At times like this it can be hard to look beyond the horizon. There is no doubt that the Covid-19 pandemic is and will continue to have devastating effects on the economy, on people’s livelihoods and on their health. These things happen, and it’s important to remain positive where possible and look ahead to the future. But before we do, we’ll look back to the past for just a brief moment to acknowledge what did emerge out of the very tough climate of the GFC.
The GFC was sparked by the collapse of a number of financial institutions with flow-on effects reaching all parts of the global economy and plunging many of the world’s markets into recession. Australia was one of the lucky few to avoid a technical recession, but nonetheless we felt the full impact of the crisis on our economy and livelihoods.
Yet, despite the far-reaching impacts of the crisis, entrepreneurs and innovators remembered that when there are so many things we can’t do, we should never forget what creativity can do. Below are some of those success stories that emerged from the 2008/09 GFC.
Uber - Founded in 2009 after founders Travis Kalanick and Garrett Camp weren’t able to find a taxi on a cold night in Paris. This highlights the point that when consumers have a need, and businesses can solve it, an opportunity exists. Uber has since become a mainstay on most phones, it’s even used as a verb these days, and is valued at over $45 billion.
Slack - This work messaging platform was founded in 2009 by co-founder of Flickr, Stewart Butterfield. We ourselves use Slack to communicate at Equitise, and the application is perfectly positioned to grow even more during the current crisis, given the vast majority of companies working at home. It’s now valued at over $15 billion.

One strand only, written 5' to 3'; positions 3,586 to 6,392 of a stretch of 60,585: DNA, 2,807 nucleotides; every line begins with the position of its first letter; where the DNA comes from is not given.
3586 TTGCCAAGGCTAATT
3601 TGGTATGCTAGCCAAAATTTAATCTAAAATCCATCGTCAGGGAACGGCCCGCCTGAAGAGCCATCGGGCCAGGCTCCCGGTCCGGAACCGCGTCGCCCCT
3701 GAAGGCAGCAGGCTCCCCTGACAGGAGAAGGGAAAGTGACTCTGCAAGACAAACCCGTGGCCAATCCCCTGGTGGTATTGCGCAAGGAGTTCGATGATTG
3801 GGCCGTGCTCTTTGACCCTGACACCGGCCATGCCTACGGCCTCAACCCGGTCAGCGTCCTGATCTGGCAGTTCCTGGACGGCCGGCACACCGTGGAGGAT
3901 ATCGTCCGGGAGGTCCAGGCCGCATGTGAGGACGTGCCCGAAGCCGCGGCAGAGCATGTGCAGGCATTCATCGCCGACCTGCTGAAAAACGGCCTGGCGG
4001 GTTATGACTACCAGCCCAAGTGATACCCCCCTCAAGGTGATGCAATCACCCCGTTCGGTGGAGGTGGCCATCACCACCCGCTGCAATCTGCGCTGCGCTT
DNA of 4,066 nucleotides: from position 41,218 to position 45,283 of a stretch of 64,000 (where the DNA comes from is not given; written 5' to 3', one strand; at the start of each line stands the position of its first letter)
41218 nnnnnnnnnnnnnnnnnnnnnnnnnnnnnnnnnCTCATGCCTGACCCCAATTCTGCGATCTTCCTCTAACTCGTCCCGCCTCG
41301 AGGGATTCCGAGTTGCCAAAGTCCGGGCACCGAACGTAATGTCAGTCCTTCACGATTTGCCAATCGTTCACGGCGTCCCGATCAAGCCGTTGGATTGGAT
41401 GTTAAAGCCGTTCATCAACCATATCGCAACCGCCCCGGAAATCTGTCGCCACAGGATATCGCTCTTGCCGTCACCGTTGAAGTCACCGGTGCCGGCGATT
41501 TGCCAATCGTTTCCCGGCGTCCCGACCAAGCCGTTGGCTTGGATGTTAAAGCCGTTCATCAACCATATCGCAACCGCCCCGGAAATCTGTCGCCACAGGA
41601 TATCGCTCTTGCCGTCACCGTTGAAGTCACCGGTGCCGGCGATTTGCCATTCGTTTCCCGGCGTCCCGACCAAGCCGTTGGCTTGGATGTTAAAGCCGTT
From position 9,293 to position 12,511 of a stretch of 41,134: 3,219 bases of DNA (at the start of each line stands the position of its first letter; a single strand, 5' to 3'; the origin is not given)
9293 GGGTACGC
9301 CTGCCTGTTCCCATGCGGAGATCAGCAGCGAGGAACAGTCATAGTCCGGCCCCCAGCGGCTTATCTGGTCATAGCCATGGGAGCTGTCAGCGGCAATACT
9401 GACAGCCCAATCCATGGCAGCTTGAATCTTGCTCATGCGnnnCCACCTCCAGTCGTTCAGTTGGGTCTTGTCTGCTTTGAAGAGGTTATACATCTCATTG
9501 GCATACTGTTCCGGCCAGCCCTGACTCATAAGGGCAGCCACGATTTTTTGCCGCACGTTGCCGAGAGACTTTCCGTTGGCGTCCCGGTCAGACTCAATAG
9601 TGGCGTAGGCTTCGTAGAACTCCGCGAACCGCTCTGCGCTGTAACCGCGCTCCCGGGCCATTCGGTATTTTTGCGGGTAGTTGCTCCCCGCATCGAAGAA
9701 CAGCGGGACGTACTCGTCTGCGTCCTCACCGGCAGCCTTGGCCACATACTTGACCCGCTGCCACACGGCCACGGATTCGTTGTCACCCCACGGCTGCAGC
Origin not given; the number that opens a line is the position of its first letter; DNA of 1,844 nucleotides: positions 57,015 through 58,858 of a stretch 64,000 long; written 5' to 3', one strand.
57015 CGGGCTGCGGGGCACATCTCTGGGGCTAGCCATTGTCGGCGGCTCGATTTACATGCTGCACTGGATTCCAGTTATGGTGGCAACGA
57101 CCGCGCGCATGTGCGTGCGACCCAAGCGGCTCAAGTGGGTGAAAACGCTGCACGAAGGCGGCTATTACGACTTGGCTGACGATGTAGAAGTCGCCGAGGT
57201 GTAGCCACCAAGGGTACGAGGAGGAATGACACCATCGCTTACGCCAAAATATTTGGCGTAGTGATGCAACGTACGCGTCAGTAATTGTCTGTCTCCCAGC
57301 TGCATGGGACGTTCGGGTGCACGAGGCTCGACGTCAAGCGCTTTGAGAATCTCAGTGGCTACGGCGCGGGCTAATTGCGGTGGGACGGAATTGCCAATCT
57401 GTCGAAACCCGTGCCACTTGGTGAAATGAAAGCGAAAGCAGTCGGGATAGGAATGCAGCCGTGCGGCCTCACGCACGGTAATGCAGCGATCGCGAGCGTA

WhatsApp - Founded in 2009 by Jan Koum and Brian Acton, this messaging application changed the way people communicated over the phone. It found particular success in countries with limited cellular capabilities, given its ability to operate on Wi-Fi. The application was purchased by Facebook in 2014 for $19 billion.
The potential success of startups founded in times of recession is not just limited to the GFC. Looking further back you’ll find even more companies rising out of the ashes. One example is General Electric (founded in 1892) which persisted through The Panic of 1893 to become one of the original 12 companies listed on the Dow Jones Industrial Average, where it has since remained. Or how about Disney (founded in 1929), a company that went head-first into The Great Depression, now a household name covering everything from superheroes to jedi knights.
We've already seen great examples of companies pivoting in just the last few weeks from our local restaurants who now do takeaway (including cocktails!) to anything from gyms to wine clubs taking their offerings online. Now whilst not all businesses can pivot as quickly or as well (our local massage place is offering conference calls to teach us self-massage), what we have seen has been truly amazing. There's even a HIV self-testing startup who has already pivoted to help testing for covid-19.
Smart Company wrote a great article on how global entrepreneurship will shift into overdrive as those who are wired to solve complex global problems lean right in to deliver solutions that create positive change. The article also outlined that:
''Future-focused investors will back those opportunities, as they always have, and the base of people rallying behind these worthwhile projects will expand to include everyday investors via equity crowdfunding. This will be particularly helpful for B2C companies, allowing them to raise capital and engage their consumers simultaneously.''
Crowd-sourced funding is one way to support these exciting businesses from the ground up, and to potentially share in any success they might encounter. It’s also a great way to diversify your portfolio and protect against crises such as this, you can read more about this here. So keep a look out as to what comes on the platform in the coming months.
The human spirit and drive for innovation and progress is resilient. We’re sure that in a decade or so we’ll all be looking back at the world-changing startups founded during the Covid-19 crisis. Until then, stay safe, look after those around you, and be kind.
Socially distant hugs, Equitise